Somalia | News | WHO and Ministry of Health enhance cholera response efforts in Bay region

WHO and Ministry of Health enhance cholera response efforts in Bay region

Print PDF

22Mar17-BaidoaCTCasses-web22 March 2017 - The Ministry of Health in Somalia, with support from WHO, deployed a technical team to assess the magnitude and challenges of the cholera outbreak in Bay region, and provide technical assistance to scale up the response. The team visited 3 cholera treatment centres (CTCs) and 9 cholera treatment units (CTUs) in Baidoa and surrounding villages. While the treatment facilities receive support from health cluster partners, none of them have adequate water and sanitation facilities.

The technical team found that the key drivers for the rise in cholera cases were lack of water, food insecurity and poor case management skills. 

Since the beginning of the year, the Ministry of Health in Somalia has reported over 13 000 cholera cases and 343 deaths in 12 regions. The number of cases is almost five times more than what was experienced during the same period in 2016. 

Of the reported cases, over 6000 cases and 104 deaths have been reported in Bay region alone, and nearly 90% of these cases come from inaccessible areas outside Baidoa town. To address this, the Somali National Drought Committee, with the Ministry of Health and WHO, has deployed around 20 volunteer doctors to some of these inaccessible areas. The doctors were provided with critical training in cholera case management at Banadir Hospital in Mogadishu prior to deployment. 

Additionally, WHO has provided on-the-job training for over 20 health workers in the region on case management, surveillance, and infection control and prevention.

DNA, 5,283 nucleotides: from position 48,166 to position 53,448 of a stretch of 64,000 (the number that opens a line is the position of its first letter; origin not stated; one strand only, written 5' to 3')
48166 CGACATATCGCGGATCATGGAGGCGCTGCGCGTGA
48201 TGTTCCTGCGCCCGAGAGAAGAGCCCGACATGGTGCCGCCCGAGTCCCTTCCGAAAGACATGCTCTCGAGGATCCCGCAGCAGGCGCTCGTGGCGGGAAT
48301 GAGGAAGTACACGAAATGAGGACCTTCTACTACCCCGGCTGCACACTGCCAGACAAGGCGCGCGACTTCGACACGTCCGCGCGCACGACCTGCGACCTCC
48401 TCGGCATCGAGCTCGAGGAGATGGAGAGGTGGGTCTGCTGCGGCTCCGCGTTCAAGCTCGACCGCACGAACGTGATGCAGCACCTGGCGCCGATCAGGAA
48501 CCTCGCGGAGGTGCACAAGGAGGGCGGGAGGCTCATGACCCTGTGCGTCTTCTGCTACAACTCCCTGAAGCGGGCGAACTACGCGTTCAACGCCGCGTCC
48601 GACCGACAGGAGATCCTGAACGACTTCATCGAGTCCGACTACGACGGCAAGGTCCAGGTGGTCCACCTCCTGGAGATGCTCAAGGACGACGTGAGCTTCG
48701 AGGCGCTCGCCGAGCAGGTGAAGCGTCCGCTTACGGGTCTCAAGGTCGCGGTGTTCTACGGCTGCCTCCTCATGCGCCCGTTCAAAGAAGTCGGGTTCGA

Several CTUs have been established in areas outside Baidoa, where they can be accessed by people who are unable to travel to Baidoa. However, more health workers who are trained in cholera case management are needed for these treatment facilities to be effective.

It was also found that CTCs need more medical supplies due to the increased number of cases. While WHO has delivered much-needed emergency medical supplies and equipment to the hard-hit areas, more will be needed if the number of cases continue to increase.

WHO will support the cholera response efforts with additional on-the-job training for health workers, provision of laboratory equipment for testing cholera samples and the deployment of emergency response personnel for managing logistics, case management, surveillance activities, coordination and other key operational functions.

WHO continues to work closely with the National Drought Committee and the UN Drought Operations Centre in their ongoing response efforts along with UN health and WASH partners.  Additionally, NGOs and private donors, who have been eager to support the drought response with medical supplies have been given guidance on what supplies would be beneficial for CTCs.

In order to fortify the ongoing drought and cholera response efforts, the Health cluster in Somalia is looking to donors for US$ 85 million in funding support, of which WHO requires funds of US$ 13 million. Humanitarian aid is needed for over 6.2 million people in the country, including 3 million who face food shortages. Drought conditions have raised the risk of contracting waterborne diseases for nearly 5.5 million people, more than half of whom are women and children under 5 years of age. 

Key health-related statistics

Total population (000s)12 316
Maternal mortality ratio (per 100 000 live births) 732
Total life expectancy at birth (years) 55.4

Source: Framework for health information systems and core indicators for monitoring health situation and health system performance, 2018

See Somalia country profile

Regional Health Observatory

Contact us

WHO Representative
WHO Liaison Office for Somalia in Nairobi
PO Box 63565